Following the bushfires that ravaged Australia in 2019–2020, the Australian government implemented temporary changes to the current laws in order to allow backpackers to help rebuild fire-damaged communities and renew their Working Holiday Visa. As of 2022, flood recovery work in declared flood recovery areas is also eligible for WHV renewal. In addition, there have been changes to eligible types of construction work and the qualifying regions. You will find everything you need to know in this article.
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Changes to the renewal of the WHV
The federal government announced temporary changes to Working Holiday Visas on February 17, 2020, to encourage backpackers to help rebuild communities ravaged by bush fires. Bushfire recovery work in specified fire-affected areas is still eligible for Working Holiday Visa renewal.
Tourism Minister Simon Birmingham said at back in 2020 that the measures would be a boost for communities affected by the fires. “Each additional person we can bring into these communities is one more visitor to help protect local jobs and keep local businesses alive,” he said.
As of January 2022, flood recovery work carried out in specified flood-affected areas is eligible for Working Holiday Visa renewal.
Volunteer work in fire and flood affected areas is also eligible.
To renew your Working Holiday Visa for a second year, you must carry out 88 days or 3 months of specified work. To renew your Working Holiday Visa for a third year, you must carry out 6 months of specified work.
Before January 2022, anyone on a Working Holiday Visa was not allowed to work for any one employer for more than 6 months. This rule has been relaxed until June 30, 2023. This change allows current Working Holiday Makers to work with any one employer for the duration of their visa without requesting permission, and any work that is done before 1 July 2023 will not be counted towards the 6-month limitation period.
Changes for construction jobs
Added eligible jobs
Construction work in disaster areas, including clearing land, rebuilding fences and houses and demolishing, repairing dams, roads and railways now falls under the government definition of jobs eligible for a renewal of your WHV. The list of added jobs can be found on the Immigration website.
“These hardworking Australians have been hit by the recent bushfires, but from today they can employ backpackers for six months longer, helping them at a critical time in the recovery effort.”Immigration Minister Alan Tudge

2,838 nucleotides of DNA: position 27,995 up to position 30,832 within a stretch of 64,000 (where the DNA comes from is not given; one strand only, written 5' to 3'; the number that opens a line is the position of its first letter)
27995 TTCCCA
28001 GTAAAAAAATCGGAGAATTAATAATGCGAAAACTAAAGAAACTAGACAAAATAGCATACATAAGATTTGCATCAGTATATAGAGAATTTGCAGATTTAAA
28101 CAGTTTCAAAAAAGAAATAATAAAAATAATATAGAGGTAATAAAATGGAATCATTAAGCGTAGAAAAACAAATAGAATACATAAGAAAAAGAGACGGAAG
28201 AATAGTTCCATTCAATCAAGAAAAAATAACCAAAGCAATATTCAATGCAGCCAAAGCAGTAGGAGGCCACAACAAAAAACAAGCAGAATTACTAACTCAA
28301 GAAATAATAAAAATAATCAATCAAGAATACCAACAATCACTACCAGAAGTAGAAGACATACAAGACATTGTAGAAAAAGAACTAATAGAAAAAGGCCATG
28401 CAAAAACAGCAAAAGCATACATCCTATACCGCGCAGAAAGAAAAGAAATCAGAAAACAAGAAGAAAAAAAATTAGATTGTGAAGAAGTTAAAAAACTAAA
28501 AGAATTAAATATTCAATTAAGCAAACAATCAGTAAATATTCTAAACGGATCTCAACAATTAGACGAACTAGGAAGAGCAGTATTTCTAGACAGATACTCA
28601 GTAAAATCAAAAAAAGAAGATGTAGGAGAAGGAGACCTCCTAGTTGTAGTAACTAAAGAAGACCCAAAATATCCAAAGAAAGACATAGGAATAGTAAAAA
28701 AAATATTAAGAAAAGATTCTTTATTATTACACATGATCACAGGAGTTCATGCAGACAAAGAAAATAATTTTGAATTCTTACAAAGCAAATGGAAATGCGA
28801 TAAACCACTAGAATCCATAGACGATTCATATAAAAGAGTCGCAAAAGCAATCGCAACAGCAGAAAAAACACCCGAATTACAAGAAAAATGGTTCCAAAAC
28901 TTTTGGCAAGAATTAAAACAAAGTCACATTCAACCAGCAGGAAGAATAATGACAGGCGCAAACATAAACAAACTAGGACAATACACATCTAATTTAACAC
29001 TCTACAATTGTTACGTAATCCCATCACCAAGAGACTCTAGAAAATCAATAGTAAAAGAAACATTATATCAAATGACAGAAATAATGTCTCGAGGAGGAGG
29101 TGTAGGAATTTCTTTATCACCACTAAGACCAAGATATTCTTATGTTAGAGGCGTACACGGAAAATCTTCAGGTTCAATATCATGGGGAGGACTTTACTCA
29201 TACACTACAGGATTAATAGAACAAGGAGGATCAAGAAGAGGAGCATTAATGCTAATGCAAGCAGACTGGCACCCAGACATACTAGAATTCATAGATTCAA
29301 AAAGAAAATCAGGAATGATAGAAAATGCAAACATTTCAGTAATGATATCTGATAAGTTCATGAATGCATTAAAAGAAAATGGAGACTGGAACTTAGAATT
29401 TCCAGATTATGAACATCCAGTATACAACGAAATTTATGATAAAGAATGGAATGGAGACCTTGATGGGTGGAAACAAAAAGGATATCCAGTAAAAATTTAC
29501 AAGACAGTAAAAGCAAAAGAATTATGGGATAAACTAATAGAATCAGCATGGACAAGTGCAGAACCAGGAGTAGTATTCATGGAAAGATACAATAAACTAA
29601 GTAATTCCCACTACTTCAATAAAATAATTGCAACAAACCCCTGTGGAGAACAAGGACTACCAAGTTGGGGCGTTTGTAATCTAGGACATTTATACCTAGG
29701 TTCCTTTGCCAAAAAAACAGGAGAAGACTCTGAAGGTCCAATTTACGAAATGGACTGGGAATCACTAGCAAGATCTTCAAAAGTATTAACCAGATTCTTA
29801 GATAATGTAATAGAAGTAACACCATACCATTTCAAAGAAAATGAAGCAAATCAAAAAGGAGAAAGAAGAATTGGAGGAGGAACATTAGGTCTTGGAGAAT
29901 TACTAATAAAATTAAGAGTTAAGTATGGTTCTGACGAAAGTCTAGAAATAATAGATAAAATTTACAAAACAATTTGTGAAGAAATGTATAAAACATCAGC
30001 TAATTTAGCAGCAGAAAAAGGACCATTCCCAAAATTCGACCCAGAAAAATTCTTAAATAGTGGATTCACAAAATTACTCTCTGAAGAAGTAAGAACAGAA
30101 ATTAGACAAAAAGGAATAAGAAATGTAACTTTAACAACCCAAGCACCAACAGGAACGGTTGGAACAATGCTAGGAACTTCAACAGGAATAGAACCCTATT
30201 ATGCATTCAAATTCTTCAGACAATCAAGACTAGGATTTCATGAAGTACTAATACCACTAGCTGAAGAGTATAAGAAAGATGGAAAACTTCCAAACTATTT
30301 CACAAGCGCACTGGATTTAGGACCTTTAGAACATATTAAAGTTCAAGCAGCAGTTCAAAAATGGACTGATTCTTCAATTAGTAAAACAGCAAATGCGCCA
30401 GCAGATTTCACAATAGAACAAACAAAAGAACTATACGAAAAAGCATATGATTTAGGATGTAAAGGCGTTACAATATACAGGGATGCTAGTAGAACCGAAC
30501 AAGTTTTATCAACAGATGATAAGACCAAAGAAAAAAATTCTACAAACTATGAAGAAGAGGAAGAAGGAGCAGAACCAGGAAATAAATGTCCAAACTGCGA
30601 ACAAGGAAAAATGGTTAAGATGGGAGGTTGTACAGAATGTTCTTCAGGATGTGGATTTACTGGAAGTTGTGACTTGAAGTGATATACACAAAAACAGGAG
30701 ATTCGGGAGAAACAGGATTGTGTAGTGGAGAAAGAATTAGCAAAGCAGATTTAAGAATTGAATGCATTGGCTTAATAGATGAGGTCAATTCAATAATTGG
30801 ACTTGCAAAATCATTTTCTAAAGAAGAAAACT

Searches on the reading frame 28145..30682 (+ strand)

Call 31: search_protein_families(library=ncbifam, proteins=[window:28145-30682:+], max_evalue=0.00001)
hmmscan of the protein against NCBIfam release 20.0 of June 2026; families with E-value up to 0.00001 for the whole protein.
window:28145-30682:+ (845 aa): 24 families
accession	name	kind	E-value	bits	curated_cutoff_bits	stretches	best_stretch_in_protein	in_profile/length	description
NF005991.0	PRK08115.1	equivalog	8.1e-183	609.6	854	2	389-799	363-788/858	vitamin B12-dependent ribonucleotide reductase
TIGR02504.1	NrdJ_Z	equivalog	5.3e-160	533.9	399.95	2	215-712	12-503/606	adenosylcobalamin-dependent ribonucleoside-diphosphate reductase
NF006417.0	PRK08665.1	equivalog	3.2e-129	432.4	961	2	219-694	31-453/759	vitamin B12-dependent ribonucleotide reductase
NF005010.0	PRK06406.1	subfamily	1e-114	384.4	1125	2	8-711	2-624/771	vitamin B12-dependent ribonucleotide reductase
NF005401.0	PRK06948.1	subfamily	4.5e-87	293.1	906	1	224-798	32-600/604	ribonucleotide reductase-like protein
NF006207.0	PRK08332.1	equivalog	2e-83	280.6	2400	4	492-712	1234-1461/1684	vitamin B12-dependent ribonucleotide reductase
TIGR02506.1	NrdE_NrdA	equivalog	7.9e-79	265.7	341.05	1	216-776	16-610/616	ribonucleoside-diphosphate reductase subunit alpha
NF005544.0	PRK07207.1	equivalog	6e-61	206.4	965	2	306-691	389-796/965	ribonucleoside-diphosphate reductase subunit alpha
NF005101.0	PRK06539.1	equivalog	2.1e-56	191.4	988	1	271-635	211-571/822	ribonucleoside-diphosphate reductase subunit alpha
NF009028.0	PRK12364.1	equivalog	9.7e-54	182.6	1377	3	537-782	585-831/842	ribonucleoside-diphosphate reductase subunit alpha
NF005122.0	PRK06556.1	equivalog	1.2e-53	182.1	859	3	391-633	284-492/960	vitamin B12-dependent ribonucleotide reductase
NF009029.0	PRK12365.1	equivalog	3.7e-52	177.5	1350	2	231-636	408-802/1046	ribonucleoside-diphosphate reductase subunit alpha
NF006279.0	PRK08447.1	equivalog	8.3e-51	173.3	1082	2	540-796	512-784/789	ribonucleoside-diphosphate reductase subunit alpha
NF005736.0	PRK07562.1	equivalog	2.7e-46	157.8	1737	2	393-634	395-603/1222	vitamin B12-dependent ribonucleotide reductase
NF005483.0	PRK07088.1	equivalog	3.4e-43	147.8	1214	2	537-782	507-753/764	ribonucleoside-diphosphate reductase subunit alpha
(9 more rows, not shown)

Changes to volunteer work
Volunteer work helping to rebuild properties and businesses ravaged by fire or flood is eligible for the renewal of Working Holiday Visas.
Many organisations are looking for volunteers. This would motivate young people to get involved while having the opportunity to renew their Working Holiday Visa. BlazeAid is one of them if you are keen to volunteer. BlazeAid volunteers receive four meals a day and a place to sleep when they volunteer through this association.
Eligible postcodes and jobs
Eligible postcodes for bushfire work
For the purpose of a second or third Working Holiday visa (417 & 462) in bushfire affected areas, regional Australia includes the following postcodes:
For the purpose of a second or third Working Holiday visa (417 & 462) in flood affected areas, regional Australia includes the following postcodes:
Approved specified work
Specified work in assisting bush recovery efforts or flood recovery work is any type of work described in the list below:
- Construction, farming, or any other work in association with recovery or restitution of land, property, farm animals or wildlife
- Providing support services or assistance to people living, working or volunteering in the affected areas
Examples of construction work that qualify as specified work include:
- demolition of buildings, trench digging, land clearing and earth moving
- residential and non-residential construction or renovation/repair, including of roads, footpaths, bridges, parking lots, fencing, railways, dams, irrigation systems, sewage and storm water drainage systems